Glory Road (film)

Glory Road is a 2006 American sports drama film directed by James Gartner, based on a true story surrounding the events leading to the 1966 NCAA Mens Division I Basketball Championship. Don Haskins portrayed by Josh Lucas, head coach of Texas Western College, coached a team with an allblack starting lineup, a first in NCAA history. Glory Road explores racism, discrimination, and student athletics. Supporting actors Jon Voight and Derek Luke also star in principal roles.

Newly appointed mens basketball coach Don Haskins Lucas from Texas Western College in El Paso, lacking necessary financial resources, makes an effort to recruit the best players regardless of race to form a team that can compete for a national championship. Some of the young men he brings in possess skill, but are raw in talent when it comes to organized teamwork focusing on defense and ball distribution. In the end, his Texas Western Miners team comprises seven black and five white athletes a balance that raises eyebrows among university personnel. Haskins puts his players through a rigorous training program, threatening to cut anyone who doesnt work as hard as he demands, while trying to integrate his players into a single team with a common goal.Following initial victories against mediocre local teams, Haskins quickly discovers that he has to give his black players more free room on the court. Yet the more victories his team achieves with its flamboyant style, up until this point rarely seen in college basketball, the more racial hatred mounts on his squad. This culminates in threats to his own family, the beating of a player while on the road and ultimately the ravage of his teams motel rooms by racists while they are at an away game. Increasingly frightened, the team loses its last game of the regular season after the black players stop playing with passion. Thus the Texas Western Miners finish the 196566 regular season with a 231 record, entering the 1966 NCAA tournament ranked third in the nation. ........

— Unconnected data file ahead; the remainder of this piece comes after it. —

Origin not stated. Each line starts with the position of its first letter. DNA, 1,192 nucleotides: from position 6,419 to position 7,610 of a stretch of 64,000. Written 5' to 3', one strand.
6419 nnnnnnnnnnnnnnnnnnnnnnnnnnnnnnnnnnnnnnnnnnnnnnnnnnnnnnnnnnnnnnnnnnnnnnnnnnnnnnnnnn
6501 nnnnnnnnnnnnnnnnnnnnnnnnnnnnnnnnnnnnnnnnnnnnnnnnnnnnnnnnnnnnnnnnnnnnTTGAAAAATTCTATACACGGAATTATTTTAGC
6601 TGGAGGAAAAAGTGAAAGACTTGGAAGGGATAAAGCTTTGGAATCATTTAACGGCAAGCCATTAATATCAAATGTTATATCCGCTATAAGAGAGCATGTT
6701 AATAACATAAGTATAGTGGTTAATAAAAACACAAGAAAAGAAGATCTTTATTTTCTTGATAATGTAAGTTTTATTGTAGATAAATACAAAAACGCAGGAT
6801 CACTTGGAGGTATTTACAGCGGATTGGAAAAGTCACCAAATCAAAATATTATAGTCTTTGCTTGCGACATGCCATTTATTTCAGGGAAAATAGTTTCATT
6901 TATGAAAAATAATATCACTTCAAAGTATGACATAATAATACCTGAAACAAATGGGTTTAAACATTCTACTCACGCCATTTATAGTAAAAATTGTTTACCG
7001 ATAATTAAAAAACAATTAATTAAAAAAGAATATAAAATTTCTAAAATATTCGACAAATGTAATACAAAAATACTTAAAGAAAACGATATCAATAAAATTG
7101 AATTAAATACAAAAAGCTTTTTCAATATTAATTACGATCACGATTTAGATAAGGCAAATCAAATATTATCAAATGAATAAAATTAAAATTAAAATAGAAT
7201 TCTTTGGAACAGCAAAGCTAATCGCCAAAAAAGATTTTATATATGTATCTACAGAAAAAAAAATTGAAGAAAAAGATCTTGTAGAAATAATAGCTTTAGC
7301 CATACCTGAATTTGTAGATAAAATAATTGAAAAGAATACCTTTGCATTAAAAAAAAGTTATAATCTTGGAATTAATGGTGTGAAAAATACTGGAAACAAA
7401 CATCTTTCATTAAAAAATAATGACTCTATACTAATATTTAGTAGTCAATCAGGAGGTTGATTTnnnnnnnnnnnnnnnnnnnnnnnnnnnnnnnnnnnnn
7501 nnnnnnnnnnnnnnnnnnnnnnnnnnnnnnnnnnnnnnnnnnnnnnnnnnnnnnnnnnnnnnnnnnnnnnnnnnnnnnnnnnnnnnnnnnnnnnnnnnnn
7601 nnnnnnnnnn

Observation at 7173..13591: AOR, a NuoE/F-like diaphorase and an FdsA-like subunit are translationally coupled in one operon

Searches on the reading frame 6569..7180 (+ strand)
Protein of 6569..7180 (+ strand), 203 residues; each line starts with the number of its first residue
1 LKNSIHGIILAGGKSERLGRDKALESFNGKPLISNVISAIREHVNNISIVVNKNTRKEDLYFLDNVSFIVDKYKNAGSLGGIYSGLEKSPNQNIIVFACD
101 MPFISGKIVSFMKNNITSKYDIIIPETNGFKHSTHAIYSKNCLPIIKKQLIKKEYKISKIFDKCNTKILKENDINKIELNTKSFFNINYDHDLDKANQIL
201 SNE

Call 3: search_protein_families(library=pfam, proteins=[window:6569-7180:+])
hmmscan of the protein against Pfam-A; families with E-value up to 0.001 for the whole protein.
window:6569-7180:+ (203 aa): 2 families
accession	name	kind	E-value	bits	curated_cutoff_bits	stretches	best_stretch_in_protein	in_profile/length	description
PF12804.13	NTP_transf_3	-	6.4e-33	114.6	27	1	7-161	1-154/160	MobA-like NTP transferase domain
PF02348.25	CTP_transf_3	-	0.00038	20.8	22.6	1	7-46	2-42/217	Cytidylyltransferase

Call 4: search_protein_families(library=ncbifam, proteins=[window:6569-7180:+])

Source: Wikipedia